As always, Tijan’s side characters were fantastic. Bailey’s other younger siblings were sweet in their own ways. I hated and loved Matthew, the poor messed up guy that he was. I can also tell there are some female friendships for Bailey that are going to turn out to be strong connections I’ll love in future books. Bailey’s parents played a big part in this book. I liked her mom, but the jury is still out on her dad for me. Heck, even the “bad guys” were great characters who snuck up on me. I won’t say who they are, but I liked them.

Now I’m going to get down to the messiest thing about The Insiders for me. The plot. I hate to say it, but the majority of the books felt like it was lacking a plot. Everything felt surface level. Bailey was on this almost redundant road to nowhere. Nights with her man, hanging out with Matthew, connecting with the little kids, all while worrying about her relationship with her father and her possible kidnappers. It kind of felt like things were going nowhere until BAM! everything came into focus towards the end. Once revelations starting coming, they didn’t stop. It was like fast forward had been pushed and everything started happening all at once. I finally got it then, the lead up. I understood and liked this book even more. It’s weird to admit, but I didn’t mind when the book felt like there wasn’t much of a plot. I was still addicted. And that addiction paid off in big ways. Some I saw coming, some I should have seen coming, and some that truly surprised me.

So, yeah. Sorry this review is a little rambling. I just wanted to make sure I got everything across about how I felt about The Insiders. It was a hard book to rate. I couldn’t decide if it deserved 3 or 4 stars from me. It wasn’t my favorite book by Tijan (How can anything beat the FCH series?), but it I enjoyed every minute of it. It left me wanting to know more about basically everything. I’m happy this will be a three book series, so that I can get to know Kash better and find out what happens in Bailey’s life.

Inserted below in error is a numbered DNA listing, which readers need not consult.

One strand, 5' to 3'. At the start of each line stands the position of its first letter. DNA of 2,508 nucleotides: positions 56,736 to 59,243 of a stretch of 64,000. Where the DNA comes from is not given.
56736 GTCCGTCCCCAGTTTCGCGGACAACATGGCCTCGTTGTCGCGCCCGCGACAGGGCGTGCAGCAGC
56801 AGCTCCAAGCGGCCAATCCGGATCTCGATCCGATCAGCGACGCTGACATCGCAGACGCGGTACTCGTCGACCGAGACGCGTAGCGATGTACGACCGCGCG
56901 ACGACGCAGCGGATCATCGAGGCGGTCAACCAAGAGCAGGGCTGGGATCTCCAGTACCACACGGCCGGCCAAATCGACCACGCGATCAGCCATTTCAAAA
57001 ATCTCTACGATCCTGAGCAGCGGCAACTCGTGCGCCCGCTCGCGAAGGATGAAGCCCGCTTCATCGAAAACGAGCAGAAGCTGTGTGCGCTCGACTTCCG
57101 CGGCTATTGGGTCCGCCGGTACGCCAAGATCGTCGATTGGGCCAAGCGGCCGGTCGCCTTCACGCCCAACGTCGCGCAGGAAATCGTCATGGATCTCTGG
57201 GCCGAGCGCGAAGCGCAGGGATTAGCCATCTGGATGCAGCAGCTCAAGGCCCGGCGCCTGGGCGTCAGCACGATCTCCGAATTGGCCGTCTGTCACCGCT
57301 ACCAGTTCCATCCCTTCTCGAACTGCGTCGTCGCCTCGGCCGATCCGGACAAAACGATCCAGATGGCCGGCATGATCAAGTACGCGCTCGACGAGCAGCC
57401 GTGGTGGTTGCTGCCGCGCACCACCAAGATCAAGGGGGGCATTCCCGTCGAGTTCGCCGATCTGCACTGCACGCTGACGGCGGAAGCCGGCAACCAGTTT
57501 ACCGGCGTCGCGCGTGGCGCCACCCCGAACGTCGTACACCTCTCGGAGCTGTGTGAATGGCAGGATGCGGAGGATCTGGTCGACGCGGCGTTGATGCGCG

I buddy read this book with Kayla from Books and Blends. If you’re curious about her thoughts, you can check out her review on her blog.

12 thoughts on “Review: The Insiders (Tijan)”

  1. I don’t mind insta-attraction or insta-chemistry, but insta-love.. meh. It’s so tricky to pull that off. And it sounds like getting Kash’s POV would have done a lot of good. It’s hard to feel invested and feel the connection when one of the main characters is an enigma.

  2. I definitely get your review! I’ve read several books that had me hooked, but I could still see that there was something major missing in the plot. BTW, I recently downloaded a few FCH books, so I’m hoping to move along in the series soon!!

  3. I just read this last weekend and wasn’t wowed by it either. I think towards the end I enjoyed it more, and I’ll definitely read the rest of the trilogy but it was far from her best work. And it wonder if that’s because of the dreaded “traditional publishing” curse. I feel most indie authors fall flat when they get traditionally published, but maybe that’s just me.
    ~ Corina |

    1. It could very well be that curse. I do think they did a good job editing her, though. It was less redundant.

  4. I’m glad you still liked it! The insta-love is annoying me lately and it definitely didn’t work for me in The Not-Outcast. I’ll keep my expectations low for this one. Great review, Deanna!